Are we eating nanofoods already?

After fast food, slow food, gentech food we now also have nanofoods. This means that nanotechnology has been used during the production or packaging of food. In science we use the prefix nano to point out a certain size. Nanoparticles are particles as small as a billionth of a meter. In other words too small to imagine.

Some examples

An example of nanofoods is a bread innovation by Tip Top Bakeries in Australia. It adds Omega 3 fatty acids (mainly cod-liver oil) in its bread by encapsulating the fish oil into tiny nanospheres. By encapsulating the fish oil this way it has no effect on taste and the healthy fatty acids are only released in the small intestine. Researchers are capable of carving up a grain of salt in nanometer-sized particles. This will increase its surface area a million-fold, which means that your food needs far less salt for the same savoury kick.

You find most applications of nanotechnology in food packaging. Nanosensors embedded in food containers can monitor the freshness by analyzing gases emitted by food and show it to the consumer by discoloring a tag on the food label before we even smell it. The German Fraunhofer Institute has developed a 10-nanometer thin aluminum oxide coating (a human hair is 80,000 nanometers thick) that prevents moisture migration through the packaging. Cereals and chips packaged this way remain fresh much longer.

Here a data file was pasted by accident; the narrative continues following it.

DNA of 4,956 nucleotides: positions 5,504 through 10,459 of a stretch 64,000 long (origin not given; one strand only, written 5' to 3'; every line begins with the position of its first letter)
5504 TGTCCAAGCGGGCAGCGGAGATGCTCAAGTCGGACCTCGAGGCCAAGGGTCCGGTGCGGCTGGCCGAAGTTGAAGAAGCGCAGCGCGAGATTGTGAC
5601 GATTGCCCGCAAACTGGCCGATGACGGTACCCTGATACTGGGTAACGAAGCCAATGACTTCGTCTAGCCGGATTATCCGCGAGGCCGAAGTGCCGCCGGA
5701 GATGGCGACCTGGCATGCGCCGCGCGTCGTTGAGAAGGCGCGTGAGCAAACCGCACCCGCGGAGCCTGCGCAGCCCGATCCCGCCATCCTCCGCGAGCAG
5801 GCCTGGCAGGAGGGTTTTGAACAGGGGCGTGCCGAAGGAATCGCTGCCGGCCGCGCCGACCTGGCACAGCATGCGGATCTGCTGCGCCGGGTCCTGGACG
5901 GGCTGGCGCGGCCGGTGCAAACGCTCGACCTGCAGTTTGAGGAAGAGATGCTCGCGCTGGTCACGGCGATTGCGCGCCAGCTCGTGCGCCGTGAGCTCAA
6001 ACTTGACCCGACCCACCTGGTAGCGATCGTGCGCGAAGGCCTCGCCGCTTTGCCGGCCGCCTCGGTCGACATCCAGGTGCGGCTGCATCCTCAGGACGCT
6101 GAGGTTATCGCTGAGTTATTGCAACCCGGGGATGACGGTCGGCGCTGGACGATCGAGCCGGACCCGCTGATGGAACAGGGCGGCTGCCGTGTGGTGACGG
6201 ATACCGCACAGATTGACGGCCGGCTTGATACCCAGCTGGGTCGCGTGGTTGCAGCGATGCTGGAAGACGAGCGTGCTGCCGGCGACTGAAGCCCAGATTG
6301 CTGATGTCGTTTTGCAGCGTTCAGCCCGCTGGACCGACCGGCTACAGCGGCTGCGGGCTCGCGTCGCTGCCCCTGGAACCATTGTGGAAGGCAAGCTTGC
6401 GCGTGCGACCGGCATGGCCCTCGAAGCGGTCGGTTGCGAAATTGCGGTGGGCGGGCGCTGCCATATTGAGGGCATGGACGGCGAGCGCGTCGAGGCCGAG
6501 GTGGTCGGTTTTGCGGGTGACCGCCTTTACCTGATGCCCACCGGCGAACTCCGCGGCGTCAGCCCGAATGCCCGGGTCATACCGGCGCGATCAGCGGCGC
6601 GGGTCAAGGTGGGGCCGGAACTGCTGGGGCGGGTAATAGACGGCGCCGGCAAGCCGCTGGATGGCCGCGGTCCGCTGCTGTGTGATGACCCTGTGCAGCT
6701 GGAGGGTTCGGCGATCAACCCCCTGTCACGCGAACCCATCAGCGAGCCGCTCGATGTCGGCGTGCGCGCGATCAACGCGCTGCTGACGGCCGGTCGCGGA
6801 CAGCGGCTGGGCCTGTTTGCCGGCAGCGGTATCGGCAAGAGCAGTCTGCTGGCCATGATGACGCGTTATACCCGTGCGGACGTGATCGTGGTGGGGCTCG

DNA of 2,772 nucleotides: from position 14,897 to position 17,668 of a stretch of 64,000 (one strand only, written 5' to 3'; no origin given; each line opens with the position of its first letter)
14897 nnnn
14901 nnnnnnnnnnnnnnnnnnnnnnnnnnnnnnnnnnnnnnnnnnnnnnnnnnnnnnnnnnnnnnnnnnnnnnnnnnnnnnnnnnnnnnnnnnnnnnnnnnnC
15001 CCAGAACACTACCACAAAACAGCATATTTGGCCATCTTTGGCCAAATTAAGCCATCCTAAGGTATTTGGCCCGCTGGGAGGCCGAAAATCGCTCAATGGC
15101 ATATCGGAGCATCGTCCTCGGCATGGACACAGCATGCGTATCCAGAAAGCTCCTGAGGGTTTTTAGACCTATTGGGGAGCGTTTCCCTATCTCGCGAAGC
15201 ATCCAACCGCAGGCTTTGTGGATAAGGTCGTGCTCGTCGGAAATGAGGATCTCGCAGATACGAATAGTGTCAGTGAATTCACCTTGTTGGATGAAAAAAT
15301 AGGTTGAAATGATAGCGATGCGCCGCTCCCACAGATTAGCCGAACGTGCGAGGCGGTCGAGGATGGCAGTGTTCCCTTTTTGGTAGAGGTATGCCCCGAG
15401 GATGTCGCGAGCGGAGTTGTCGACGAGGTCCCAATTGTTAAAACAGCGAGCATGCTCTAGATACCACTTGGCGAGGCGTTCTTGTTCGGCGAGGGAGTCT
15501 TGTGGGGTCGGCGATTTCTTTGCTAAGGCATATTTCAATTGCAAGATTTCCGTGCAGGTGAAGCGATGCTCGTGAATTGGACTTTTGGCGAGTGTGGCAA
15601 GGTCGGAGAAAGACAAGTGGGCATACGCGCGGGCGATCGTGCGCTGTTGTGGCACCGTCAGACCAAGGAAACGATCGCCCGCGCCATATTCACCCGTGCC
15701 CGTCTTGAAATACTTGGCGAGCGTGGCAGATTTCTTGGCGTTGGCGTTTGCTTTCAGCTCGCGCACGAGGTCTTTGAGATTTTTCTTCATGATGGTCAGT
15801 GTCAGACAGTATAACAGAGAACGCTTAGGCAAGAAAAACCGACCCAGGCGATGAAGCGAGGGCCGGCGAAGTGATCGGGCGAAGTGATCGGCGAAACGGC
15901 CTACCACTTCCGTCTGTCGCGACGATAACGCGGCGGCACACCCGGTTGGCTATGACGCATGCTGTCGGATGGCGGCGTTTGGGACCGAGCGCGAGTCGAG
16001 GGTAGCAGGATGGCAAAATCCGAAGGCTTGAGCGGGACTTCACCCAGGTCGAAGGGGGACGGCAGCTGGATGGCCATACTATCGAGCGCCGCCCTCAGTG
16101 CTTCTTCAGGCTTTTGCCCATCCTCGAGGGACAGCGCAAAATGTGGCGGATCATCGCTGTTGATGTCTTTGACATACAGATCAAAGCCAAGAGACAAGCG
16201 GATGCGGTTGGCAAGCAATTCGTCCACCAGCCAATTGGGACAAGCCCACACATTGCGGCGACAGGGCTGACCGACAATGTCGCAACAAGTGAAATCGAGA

Is it safe?

The possibilities of nanotechnology are enormous. All major food companies around the world are researching possible applications of nanotechnology in food and food packaging. But is there a downside? Are there reasons to be concerned? Has the impact of fortifying food with nanoparticles already been thoroughly studied? How do nanoparticles in our body behave? Are there long-term health risks? Could nanomaterials released into the waste stream pose a new range of environmental risks? Many questions, but no answers yet. That’s why in Europe nanotech must stay out of food until it has been proven safe. In the US the FDA is still looking into it, but – to date – have not taken any action.


Published: 02-05-2013


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